A useful little reminder about the nature of partnerships and contractual negotiations in Valencia v Llupar,  EWCA Civ 396. Valencia owned two restaurants. Llupar, a friend of Valencia’s daughter, wanted to become involved in Valencia’s business. He alleged that Valencia had represented that the restaurants were flourishing and that he could become her business partner and rent out the apartment above one of the locations. Llupar made payments to Valencia totalling ₤80,000 although on exactly what basis was unclear. Profits from the restaurants turned out to be considerably less than Llupar claimed he had been led to believe, and the flat wasn’t ready for occupation. He sued, claiming that a letter sent to him by Valencia constituted a partnership agreement. It was headed ‘partnership agreement – subject to contract’.
The trial judge accepted that Valencia had made misrepresentations but held that because the partnership agreement was never signed, the parties should simply be restored to their original position, either on the basis of the misrepresentations or a total failure of contractual consideration. Correct result, but wrong on the law, said the English Court of Appeal. Partnership can, of course, arise at will without the need for a written agreement, but it was clear from the actual letter that any relation of partnership was to come into existence only when an agreement was concluded – the ‘subject to contract’ bit. Moneys transferred in anticipation of a formal contract that never materialise are to be refunded. There was no need to consider whether Valencia had misrepresented the state of the business to Llupar; this was a simple case of unjust enrichment.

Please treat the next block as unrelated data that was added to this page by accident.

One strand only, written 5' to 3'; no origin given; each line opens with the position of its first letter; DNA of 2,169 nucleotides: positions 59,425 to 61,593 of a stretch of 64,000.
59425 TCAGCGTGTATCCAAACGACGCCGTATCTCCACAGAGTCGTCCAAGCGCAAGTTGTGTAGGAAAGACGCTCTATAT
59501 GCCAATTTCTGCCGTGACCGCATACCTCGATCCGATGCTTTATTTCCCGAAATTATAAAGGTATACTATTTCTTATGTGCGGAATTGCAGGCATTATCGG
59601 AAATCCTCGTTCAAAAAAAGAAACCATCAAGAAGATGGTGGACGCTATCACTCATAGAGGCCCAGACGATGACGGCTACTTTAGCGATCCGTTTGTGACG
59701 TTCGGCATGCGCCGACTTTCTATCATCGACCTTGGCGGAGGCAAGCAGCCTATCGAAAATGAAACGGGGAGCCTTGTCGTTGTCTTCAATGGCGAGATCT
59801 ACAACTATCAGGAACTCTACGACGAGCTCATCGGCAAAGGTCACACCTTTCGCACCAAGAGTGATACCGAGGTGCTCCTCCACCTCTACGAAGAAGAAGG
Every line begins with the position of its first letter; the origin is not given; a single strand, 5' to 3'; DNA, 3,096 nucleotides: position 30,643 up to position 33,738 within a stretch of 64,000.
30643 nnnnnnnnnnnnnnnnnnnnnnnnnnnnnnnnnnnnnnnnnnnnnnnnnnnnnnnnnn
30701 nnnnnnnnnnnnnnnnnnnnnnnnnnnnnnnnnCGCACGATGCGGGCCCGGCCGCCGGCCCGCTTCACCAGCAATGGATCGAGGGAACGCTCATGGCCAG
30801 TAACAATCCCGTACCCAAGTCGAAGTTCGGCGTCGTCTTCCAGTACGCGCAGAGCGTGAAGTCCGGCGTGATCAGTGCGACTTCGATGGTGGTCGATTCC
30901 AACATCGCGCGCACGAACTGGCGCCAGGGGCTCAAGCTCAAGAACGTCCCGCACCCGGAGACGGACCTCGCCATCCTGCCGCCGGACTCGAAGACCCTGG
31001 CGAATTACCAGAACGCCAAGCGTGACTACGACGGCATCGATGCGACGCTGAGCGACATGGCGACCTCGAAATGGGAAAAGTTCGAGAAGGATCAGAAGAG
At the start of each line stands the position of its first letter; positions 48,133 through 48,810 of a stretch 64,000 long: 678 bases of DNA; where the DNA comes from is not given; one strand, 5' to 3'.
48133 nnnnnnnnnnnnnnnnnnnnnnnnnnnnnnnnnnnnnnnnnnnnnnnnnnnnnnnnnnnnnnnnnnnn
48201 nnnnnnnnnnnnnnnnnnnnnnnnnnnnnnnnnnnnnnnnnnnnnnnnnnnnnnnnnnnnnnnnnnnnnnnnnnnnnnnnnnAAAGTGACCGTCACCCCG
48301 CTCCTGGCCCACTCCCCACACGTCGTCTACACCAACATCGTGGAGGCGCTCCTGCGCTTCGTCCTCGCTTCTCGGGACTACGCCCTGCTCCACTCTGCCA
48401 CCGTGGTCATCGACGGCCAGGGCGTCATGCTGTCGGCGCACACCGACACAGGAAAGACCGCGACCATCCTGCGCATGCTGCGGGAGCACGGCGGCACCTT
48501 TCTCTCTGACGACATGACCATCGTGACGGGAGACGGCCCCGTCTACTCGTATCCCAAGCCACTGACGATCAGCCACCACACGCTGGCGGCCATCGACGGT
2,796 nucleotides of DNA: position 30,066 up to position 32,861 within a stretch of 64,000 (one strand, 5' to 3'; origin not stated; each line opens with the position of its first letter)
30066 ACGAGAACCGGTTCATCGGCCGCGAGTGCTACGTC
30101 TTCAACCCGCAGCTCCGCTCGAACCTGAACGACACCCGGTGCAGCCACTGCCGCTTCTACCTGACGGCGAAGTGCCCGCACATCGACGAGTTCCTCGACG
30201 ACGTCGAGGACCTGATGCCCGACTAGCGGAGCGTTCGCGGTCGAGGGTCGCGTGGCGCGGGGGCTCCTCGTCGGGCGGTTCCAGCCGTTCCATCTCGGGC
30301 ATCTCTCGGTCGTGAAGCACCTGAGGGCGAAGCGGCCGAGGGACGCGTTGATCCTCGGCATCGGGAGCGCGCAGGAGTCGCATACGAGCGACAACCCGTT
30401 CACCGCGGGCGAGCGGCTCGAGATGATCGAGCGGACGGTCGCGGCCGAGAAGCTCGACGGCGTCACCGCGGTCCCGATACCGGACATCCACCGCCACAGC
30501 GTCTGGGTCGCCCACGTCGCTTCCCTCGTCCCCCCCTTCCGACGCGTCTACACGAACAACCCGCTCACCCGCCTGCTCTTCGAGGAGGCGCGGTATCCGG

[Link available here].